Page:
the World Bank and other donors in Africa have been concerned with finding alternative ways of organizing and managing the public services and redefining the role of the State to give more prominence to markets and competition. representation. have embarked on comprehensive reforms aimed at improving the quality of life of their citizens. Many African countries such as Ethiopia. Moreover. Senegal and Uganda. decentralized. refocusing and reengineering of its activities are needed. It is seen as a pivot for growth of African economies. lean. and many African .vii PREFACE Since the 1980s. parastatals and extra-ministerial departments) has always been the tool available to African governments for the implementation of developmental goals and objectives. customer-oriented. and to the private and voluntary sectors. liberalized. little progress has been made. based on issues of efficiency. It is responsible for the creation of an appropriate and conducive environment in which all sectors of the economy can perform optimally. the performance incentives and the disciplines that exist in a market environment. developed and developing countries have been embarking on public sector management reforms. Many of these initiatives are inspired by NPM concepts. Ghana. and the public sector has been under pressure to adopt private sector orientations. The campaign for civil society forms part of a wider bundle of reforms in the public sector for the introduction of market-oriented public management methods. More recently. and it is this catalytic role of the public service that propelled governments all over the world to search continuously for better ways to deliver their services. The alternative vision. The public service (ministries. within those sections of the public service that are not privatized. The role and institutional character of the State has been questioned. participation and accountability. However. stronger incentives for performance need to be put in place to improve macro-economic stability as well as efficiency. However. the central feature of which is to introduce or simulate. and was based on the same institutional peculiarities inherited from the colonial period. Mauritius. managerial and democratic State. The earlier reforms aimed at shaping a public administration that could lead national development. the African State is said to be over-extended to the point that reductions. has sought to create a market-friendly. despite the tremendous efforts and resources allocated to reforms. and creating new government machineries to establish efficient and effective management systems.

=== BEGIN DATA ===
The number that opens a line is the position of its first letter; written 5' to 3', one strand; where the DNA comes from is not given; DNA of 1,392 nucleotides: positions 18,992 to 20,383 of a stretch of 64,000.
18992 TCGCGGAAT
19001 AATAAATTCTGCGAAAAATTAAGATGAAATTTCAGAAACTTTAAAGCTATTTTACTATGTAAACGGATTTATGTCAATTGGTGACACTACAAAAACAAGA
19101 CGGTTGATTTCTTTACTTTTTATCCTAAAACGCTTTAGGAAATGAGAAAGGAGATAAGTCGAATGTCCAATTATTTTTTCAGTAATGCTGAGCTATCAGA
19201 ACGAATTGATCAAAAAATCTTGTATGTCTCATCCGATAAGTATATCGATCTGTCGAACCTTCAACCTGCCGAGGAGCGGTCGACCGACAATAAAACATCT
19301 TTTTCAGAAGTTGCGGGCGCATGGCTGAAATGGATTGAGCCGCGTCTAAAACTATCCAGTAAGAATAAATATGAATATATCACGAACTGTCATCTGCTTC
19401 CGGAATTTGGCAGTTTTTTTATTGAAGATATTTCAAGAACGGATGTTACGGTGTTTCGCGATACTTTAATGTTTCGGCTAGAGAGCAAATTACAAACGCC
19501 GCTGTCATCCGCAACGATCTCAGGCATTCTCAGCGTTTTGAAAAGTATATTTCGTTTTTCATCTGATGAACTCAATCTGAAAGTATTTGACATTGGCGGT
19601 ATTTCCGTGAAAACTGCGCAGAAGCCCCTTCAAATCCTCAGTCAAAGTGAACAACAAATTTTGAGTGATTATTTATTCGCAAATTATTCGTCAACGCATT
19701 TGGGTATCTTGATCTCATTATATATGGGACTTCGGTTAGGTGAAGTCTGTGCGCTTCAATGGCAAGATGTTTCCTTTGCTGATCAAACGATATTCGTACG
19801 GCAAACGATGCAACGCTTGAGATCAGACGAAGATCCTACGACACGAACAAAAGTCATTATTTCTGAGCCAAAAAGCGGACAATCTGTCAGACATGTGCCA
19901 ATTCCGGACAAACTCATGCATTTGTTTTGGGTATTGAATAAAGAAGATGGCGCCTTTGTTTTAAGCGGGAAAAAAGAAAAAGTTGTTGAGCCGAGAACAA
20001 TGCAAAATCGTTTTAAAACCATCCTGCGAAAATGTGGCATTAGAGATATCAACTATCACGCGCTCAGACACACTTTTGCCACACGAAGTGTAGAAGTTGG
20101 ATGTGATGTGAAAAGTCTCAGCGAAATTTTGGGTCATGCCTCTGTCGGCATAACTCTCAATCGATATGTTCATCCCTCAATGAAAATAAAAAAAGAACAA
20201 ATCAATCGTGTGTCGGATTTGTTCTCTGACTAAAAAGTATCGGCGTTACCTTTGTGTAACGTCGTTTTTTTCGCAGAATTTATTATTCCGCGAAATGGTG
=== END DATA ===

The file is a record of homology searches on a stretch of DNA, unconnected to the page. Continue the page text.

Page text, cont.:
. following this introduction. privatization. Chapter 7 contains conclusions and recommendations. Chapter 3 outlines the various intra. challenges and strategies for improving public sector management performance. and highlights best practices. Challenges to public sector reforms in Africa are discussed in chapter 5 and strategies for improved public sector management reforms are provided in chapter 6. This paper provides an overview of public sector management reforms in Africa. Effective health services. Chapter 4 provides selected applications of NPM in Africa.and inter-organizational mechanisms for public sector management reform including decentralization. Against this background. and pay reform. education and housing still remain out of reach for many communities. ECA. performance management. seeks to assist African countries in this respect through conducting comparative studies on reform experiences and providing relevant information on best practices. Chapter 1 provides a political and economic context to public sector reforms in Africa. The paper is divided into seven chapters. the need arises for African countries to learn from each other’s experiences in terms of efforts at public sector management reforms. An analysis of the New Public Management (NPM) is also provided in this section. It is an in-depth research study on the experiences of African countries and illustrates how such experiences can help African countries to improve public sector performance and enhance the effectiveness of the delivery of services. Chapter 2 discusses the conceptual framework and highlights the relationship between good governance and public sector management reforms. for example). With a few exceptions of successful cases (Botswana. in its capacity as a regional advocacy body. public service management remains at a lethargic stage.viii Public Sector Management Reforms in Africa: Lessons Learned countries have not come close to their goal of developing and transforming their societies to the same standards as developed countries.

ix LIST OF ACRONYMS ADB AEGM AISI APPER CSO CSRP CWSA DPMD ECA FLE GIMPA ICT IEC IMF IT MDGs MDI NEPAD NGO NHS NICI NIRP NPA NPM NPR African Development Bank Ad-Hoc Expert Group Meeting African Information Society Initiative African Priority Programme for Economic Recovery Civil Society Organization Civil Service Reform Programme Community Water Supply Agency Development Policy Management Division Economic Commission for Africa Family Life Education Ghana Institute of Management and Public Administration Information and Communications Technology Information. Education and Communication International Monetary Fund Information Technology Millennium Development Goals Management Development Institutes New Partnership for Africa’s Development Non-Governmental Organization National Health Service National Information and Communication Infrastructure National Institutional Renewal Programme New Public Administration New Public Management National Performance Review .

x Public Sector Management Reforms in Africa: Lessons Learned OECD OSM PARDIC PE PSM QSAE SAP TQM UNDP UNEDIL UN-NADAF Organisation for Economic Co-operation and Development Organizational Strategic Management Public Administration Restructuring and Decentralisation Implementation Committee Public Enterprise Public Sector Management Quality and Standards Authority of Ethiopia Structural Adjustment Programme Total Quality Management United Nations Development Programme Programme to Strengthen African Training Institutions United Nations New Agenda for Development of Africa in the 1990s UN-PAAERD United Nations Plan of Action for African Economic Recovery and Development .